A steady rain fell in central Maine on Wednesday, putting a damper on the outdoor activities of some. But for others, that rain will pay dividends when they head to the river for the second weekend of whitewater canoe racing.
This week’s race: The 45th annual Passagassawakeag River Race in Waldo, where race director Dale Cross expects a wild adventure to unfold for those who enter Saturday’s seven-mile event.
“It has rained pretty good here [in Belfast],” Cross said on Wednesday morning. “I haven’t been out to the river today, but I can tell you, I was on the river last night clearing brush, and it’s nice. It’s at a great level right now. I expect it to be fairly high on Saturday.”
Cross said he expected the river to be near the level paddlers saw on the St. George last week.
“I guess it [will] be high enough to capture a few [paddlers] and have a few people swimming,” Cross said. “I think that’s good.”
Registration for the race, which is the second on the Maine Canoe and Kayak Racing Organization schedule, runs from 8:30 a.m. until 10:30 a.m. on the Savage Road. The race begins at 11 a.m.
Those “river vultures” looking to check out the action on some challenging rapids will want to head to Poors Mill Road, which offers good access for spectators and photographers. The race finishes on Shepard Road.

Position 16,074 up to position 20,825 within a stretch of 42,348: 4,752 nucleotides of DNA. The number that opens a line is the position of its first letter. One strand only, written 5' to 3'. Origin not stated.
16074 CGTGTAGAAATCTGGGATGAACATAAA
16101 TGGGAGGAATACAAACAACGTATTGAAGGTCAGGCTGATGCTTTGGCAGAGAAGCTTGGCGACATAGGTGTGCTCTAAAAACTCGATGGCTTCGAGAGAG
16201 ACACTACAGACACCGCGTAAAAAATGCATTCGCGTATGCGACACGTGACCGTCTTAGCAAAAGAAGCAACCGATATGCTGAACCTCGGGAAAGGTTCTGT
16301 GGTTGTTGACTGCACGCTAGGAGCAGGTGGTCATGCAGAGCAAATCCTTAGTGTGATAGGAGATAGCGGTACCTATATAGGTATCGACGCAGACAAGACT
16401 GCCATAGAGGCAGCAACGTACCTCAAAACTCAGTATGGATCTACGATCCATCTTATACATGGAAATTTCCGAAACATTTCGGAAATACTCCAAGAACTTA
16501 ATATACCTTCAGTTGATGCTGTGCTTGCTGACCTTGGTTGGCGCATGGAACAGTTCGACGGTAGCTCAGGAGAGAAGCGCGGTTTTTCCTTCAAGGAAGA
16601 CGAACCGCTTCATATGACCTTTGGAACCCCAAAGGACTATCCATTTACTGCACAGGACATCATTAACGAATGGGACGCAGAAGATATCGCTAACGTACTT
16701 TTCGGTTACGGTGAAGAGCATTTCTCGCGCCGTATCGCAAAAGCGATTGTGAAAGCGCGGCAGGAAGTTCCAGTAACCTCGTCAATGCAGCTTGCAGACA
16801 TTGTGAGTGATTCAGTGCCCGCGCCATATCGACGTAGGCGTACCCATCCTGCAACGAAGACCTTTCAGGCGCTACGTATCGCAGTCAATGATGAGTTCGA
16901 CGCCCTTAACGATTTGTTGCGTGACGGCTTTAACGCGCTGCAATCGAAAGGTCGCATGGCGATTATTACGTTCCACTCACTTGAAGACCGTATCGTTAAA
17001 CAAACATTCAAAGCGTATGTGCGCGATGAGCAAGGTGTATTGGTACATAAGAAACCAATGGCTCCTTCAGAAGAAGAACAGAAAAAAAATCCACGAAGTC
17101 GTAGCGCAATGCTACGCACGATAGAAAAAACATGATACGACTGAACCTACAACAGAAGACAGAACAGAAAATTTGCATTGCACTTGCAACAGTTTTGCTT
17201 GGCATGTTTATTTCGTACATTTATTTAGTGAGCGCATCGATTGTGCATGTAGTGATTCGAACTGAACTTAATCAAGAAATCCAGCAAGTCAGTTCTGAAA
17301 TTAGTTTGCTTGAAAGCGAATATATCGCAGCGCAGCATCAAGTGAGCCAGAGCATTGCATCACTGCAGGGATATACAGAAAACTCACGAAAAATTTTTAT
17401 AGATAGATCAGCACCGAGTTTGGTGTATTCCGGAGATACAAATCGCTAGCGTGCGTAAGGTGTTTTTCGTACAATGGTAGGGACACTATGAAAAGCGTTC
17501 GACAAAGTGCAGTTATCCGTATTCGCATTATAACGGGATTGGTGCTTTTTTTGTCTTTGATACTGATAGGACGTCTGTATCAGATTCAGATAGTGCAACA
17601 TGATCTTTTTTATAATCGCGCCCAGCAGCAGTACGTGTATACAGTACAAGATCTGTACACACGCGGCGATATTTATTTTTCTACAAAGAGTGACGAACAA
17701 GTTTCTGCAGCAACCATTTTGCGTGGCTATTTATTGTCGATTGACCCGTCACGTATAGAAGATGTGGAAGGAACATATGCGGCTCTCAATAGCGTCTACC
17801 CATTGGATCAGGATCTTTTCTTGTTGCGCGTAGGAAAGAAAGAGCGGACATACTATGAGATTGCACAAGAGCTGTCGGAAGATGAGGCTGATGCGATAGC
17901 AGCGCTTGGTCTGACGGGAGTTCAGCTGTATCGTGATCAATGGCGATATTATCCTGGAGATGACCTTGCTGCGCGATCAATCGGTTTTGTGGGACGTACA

Cross said the race presents different challenges than the St. George does.
“The St. George gives you options. You have lanes you can go down,” Cross explained. “Lots of times in the Passy, in parts of the rapids, there’s only one place to go. It may be six or eight feet wide, and that’s it. If you don’t get in that lane you end up going in the bank or if [the water is] really high, you end up going down through the woods, and that’s not good either.”
Cross said the Passagassawakeag can be unforgiving, especially when the water level is high.
“It is ‘pushy’ when it is up. You have to make your decisions way upstream or it’s going to push you out of where you want to be,” Cross said. “It’s a lot narrower in the deadwater, a lot of turns, and a lot of the short boats do better in that race. There’s a lot of 90-degree turns. Then you get into the rapids and you’ve got a mile and a half of really, really, technical stuff. … it’s wonderful whitewater when the water is up.”
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